Silent scenery: Though we’ve not personally met, you’re an awesome bunch. Thank you for allowing us to use your music voluntarily for it has given our videos a kick and a punch. ROCK ON you guys.
The world: To all photographers/artists that has shared your works online and in magazines. Cheers to you for the inspiration, motivation, your innovation and contribution to the industry.
Friends (my brothers and sisters): For keeping me going.
To everyone that had viewed, read, commented, liked, responded… thank you.
Note to self… “Can you do post production?” Well, I understand the concept & I can learn.
Since we’re out there, we might as well try a few things while we’re at it. This edition of CAUGHT shows you a 55sec clip using the OM-D E-M5 hand-held with IS 1. Hold your breath and try to stay as still as possible.
Here we go!… through the course of testing and previewing the Olympus O-MD E-M5, this first part features its Dynamic Range and High ISO whilst shooting in some of the most interesting and challenging places in Kuala Lumpur… More parts to come.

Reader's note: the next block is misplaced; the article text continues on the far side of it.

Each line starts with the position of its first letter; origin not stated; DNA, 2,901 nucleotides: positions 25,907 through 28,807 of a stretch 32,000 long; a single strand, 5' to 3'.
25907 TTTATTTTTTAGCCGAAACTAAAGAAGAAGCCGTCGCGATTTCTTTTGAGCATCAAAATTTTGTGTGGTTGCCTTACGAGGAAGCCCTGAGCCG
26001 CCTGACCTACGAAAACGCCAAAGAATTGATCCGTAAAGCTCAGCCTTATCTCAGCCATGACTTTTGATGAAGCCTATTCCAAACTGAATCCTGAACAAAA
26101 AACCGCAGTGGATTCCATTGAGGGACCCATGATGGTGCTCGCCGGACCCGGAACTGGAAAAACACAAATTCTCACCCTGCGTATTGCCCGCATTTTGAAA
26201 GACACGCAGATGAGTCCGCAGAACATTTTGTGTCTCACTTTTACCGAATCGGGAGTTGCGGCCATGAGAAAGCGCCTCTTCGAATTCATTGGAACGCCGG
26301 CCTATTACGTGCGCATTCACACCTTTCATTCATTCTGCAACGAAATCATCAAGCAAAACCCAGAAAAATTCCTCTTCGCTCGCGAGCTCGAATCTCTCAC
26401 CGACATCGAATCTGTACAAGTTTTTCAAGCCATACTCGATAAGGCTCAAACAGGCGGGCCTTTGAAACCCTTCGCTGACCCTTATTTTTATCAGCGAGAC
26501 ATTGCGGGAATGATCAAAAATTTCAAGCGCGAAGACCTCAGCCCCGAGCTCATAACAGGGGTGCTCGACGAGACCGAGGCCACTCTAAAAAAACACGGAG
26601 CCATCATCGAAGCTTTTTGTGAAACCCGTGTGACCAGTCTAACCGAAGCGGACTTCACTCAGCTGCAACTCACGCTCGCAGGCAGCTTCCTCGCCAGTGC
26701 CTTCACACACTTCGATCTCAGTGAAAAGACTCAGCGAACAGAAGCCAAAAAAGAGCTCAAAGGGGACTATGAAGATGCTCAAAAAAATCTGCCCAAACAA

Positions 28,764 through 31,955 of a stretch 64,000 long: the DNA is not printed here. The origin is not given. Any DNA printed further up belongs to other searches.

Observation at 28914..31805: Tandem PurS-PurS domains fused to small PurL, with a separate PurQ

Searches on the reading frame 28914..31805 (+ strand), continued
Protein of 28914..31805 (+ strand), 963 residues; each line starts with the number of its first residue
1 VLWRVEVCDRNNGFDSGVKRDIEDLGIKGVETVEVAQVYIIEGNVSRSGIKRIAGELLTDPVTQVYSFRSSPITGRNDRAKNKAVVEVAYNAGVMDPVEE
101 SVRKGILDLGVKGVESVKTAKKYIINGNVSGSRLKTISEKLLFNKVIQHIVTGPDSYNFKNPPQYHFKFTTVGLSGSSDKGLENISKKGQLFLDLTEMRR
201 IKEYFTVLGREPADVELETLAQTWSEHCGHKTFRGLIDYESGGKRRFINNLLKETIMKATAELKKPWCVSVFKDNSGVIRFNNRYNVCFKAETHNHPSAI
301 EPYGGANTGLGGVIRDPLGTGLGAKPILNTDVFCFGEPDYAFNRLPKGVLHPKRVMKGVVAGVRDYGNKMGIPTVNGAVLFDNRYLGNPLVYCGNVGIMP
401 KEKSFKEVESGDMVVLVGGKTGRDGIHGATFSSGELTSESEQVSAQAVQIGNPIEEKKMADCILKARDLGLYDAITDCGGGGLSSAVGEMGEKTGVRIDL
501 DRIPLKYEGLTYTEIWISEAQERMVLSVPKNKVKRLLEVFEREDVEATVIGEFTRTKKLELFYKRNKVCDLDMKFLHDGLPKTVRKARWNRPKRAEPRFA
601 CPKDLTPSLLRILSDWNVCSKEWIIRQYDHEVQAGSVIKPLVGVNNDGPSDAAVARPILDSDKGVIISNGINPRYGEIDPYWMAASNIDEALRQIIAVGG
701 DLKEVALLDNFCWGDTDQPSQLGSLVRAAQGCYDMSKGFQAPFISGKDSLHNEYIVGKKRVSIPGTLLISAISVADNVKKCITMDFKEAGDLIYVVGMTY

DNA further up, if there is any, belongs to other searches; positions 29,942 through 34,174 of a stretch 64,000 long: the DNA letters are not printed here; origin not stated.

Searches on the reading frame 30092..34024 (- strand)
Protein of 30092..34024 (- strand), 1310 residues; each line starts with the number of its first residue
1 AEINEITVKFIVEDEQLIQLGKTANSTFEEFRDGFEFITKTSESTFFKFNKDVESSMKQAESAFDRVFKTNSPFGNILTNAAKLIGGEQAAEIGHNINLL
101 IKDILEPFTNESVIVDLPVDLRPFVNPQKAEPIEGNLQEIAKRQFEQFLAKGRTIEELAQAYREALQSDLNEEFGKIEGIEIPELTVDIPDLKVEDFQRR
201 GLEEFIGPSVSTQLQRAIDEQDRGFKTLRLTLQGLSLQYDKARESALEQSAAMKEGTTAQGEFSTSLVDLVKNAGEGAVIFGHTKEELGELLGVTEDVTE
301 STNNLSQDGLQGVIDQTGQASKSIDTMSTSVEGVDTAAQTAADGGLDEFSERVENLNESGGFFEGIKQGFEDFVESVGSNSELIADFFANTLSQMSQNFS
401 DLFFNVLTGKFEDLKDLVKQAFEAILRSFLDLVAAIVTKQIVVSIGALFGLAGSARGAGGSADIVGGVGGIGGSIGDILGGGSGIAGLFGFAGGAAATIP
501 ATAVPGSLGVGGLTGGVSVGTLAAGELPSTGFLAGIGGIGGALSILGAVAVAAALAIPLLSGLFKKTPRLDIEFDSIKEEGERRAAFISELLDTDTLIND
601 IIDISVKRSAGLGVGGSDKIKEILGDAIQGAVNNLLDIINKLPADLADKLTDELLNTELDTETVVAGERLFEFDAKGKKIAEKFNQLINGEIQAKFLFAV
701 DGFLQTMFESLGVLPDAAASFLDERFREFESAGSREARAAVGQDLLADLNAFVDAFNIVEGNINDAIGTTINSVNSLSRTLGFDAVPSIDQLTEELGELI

Robin Wong is one of the fastest growing photographers in Malaysia with his notable street works. The creator of ‘Shutter Therapy’ Robin often finds himself in the nooks of the streets doing what he loves the most. With style and precision, he’s passion for photography and blogging has much to do with his success. He’s also one of the most daring (to push the limits of the camera) & technical camera reviewers I’ve ever met. After all, he’s still in his 9 to 5 day job as a Geotechnical Engineer.